The family eventually found refuge in Kelheim, Bavaria near the Danube River. They remained there after the war as the family home was now no longer in Germany – the borders had been changed. Post war life was hard with strict rationing, but Mum’s mother was resourceful, taking the children with her to pick berries and mushrooms in the forest to supplement their diet and taking on farm work in exchange for wheat and potatoes. Mum would say “Though we were sometimes hungry, we never starved – God was good to us.”
Mum had an adventurous spirit. At the age of 13, she accepted an offer from the Red Cross to have a working farm stay in Switzerland to build up her nutrition. Her six-month planned stay was extended multiple times because she was so helpful to the host family! Her duties included milking cows, delivering the milk to the dairy and caring for the infant children. Mum stayed three and a half years!
Upon returning to Germany, Mum took up a sewing course and then the canvassing work under the guidance of an older lady (Sr Humple). Initially they went together, and then they did a trial where they would split up and meet again at the next street. Though only 17 years old, Mum was confident enough to visit the American army barracks and offer the books there. She got talking with a soldier who showed an interest in the literature. He called his friends over, and soon they bought everything she had which left both Mum and her mentor amazed. They canvassed many German towns together and had more wonderful experiences but also some confronting ones. Having been taught never to pass a door, Mum met a lady who dealt with the occult. She had been invited inside and given a special stone to hold to “feel the power.” Mum honestly said that she felt “nothing at all” and safely left the home, thanking God for His power and protection.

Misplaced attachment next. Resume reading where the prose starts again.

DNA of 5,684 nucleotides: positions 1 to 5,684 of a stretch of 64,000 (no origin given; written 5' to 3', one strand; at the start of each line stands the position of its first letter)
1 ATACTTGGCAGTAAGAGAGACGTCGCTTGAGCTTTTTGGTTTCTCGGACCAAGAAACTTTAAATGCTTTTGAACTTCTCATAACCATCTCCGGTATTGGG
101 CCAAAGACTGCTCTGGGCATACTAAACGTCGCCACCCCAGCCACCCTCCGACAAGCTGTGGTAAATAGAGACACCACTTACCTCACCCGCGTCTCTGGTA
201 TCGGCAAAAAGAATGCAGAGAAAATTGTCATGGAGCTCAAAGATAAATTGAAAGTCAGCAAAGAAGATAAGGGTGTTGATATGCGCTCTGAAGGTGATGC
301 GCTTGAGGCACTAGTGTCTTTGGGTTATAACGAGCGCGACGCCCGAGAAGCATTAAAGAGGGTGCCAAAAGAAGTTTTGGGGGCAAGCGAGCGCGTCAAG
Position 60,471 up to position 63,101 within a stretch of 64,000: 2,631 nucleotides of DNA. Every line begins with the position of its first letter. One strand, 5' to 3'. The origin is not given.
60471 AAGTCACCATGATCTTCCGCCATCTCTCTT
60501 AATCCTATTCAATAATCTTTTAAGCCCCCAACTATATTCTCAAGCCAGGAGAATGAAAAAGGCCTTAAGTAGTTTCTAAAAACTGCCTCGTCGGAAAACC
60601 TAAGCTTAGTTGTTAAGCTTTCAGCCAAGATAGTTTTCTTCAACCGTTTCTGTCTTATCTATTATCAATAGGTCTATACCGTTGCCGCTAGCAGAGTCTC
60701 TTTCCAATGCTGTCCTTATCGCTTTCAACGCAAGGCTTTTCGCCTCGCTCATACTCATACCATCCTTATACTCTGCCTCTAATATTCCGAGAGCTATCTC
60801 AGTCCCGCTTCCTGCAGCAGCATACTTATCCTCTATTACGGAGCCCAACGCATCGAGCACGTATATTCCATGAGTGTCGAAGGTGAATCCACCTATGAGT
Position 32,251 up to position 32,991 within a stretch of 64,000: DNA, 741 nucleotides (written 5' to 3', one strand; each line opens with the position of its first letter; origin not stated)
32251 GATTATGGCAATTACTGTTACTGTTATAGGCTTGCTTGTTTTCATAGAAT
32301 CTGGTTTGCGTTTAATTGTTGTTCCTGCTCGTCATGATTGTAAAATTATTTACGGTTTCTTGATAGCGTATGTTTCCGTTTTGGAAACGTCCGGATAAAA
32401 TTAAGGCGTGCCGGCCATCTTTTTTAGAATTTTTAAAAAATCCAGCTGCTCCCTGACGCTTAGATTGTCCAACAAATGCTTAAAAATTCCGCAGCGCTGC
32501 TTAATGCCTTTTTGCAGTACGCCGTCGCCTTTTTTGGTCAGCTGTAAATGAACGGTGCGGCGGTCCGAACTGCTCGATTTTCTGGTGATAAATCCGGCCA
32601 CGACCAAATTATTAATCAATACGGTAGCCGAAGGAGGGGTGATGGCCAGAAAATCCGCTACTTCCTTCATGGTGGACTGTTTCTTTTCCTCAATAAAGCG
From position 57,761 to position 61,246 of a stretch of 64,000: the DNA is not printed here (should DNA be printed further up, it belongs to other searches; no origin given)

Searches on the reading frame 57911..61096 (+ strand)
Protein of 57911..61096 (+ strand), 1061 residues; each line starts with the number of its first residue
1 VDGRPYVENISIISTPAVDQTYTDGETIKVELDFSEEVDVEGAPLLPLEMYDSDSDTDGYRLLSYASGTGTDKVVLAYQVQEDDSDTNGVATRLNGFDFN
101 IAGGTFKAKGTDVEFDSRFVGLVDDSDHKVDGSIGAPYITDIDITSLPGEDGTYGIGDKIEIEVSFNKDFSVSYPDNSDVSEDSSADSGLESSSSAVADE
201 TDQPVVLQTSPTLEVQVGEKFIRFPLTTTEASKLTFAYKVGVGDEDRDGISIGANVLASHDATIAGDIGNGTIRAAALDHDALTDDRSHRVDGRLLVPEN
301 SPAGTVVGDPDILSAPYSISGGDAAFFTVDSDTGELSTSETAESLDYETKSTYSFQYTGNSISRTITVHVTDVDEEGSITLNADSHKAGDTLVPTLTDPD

Mum attended a Youth Convention in Austria in 1956 where she met a young man called John who had a camera and offered to send photos to those who wanted copies. Lots of the youth requested photos, but only Mum received a letter along with the photos asking her to write again. A correspondence started, and Mum learned that John was planning to emigrate to Australia. Their time together had made a favourable impression on them both so Mum continued to correspond with Dad for the next two years after he sailed to Australia in 1957. When she received a letter from Australia inviting her to marry him, she prayerfully considered the matter and consulted her parents. Her mother looked at the globe to locate where Australia was and almost fainted when she realised it was literally on the opposite side of the world. They asked if she felt it was God’s will to go so far away—to which she said, “Yes.” “Then go and praying hands will be behind you,” was their reply. She bravely left family and friends on a journey to the other side of the world to a country she knew little about, which spoke a language she did not know, and to marry a man she only met on one occasion with the knowledge it was likely they would never see her family again – international travel being so limited and expensive at the time.
Mum arrived in Australia on 26 January 1960 and married on 29 May 1960. Ever since they were married Mum and Dad were a team, and we children also felt included in everything. In the early years Mum and Dad shared their home with Dad’s sisters, cousins and other migrants until they could find their feet. They learned the language and got to work. Mum worked as a sewing machinist at Anthony Squires – men’s apparel – until just before Garry was born. When we children were teenagers, Mum returned to work as a petrol station attendant. The relationship with the petrol station owner developed to allow all of us to be involved in some way which provided valuable work experience as teenagers. If needed, Mum would put her own money into the till to ensure her shift balanced at the end as she felt that was the faithful thing to do.
Mum and Dad made home life simple and happy. Home and garden activities became part of our weekly routine; though we were not always willing workers on their organic patch, we did enjoy the fruits of our combined efforts and learned that good things take time and bring satisfaction.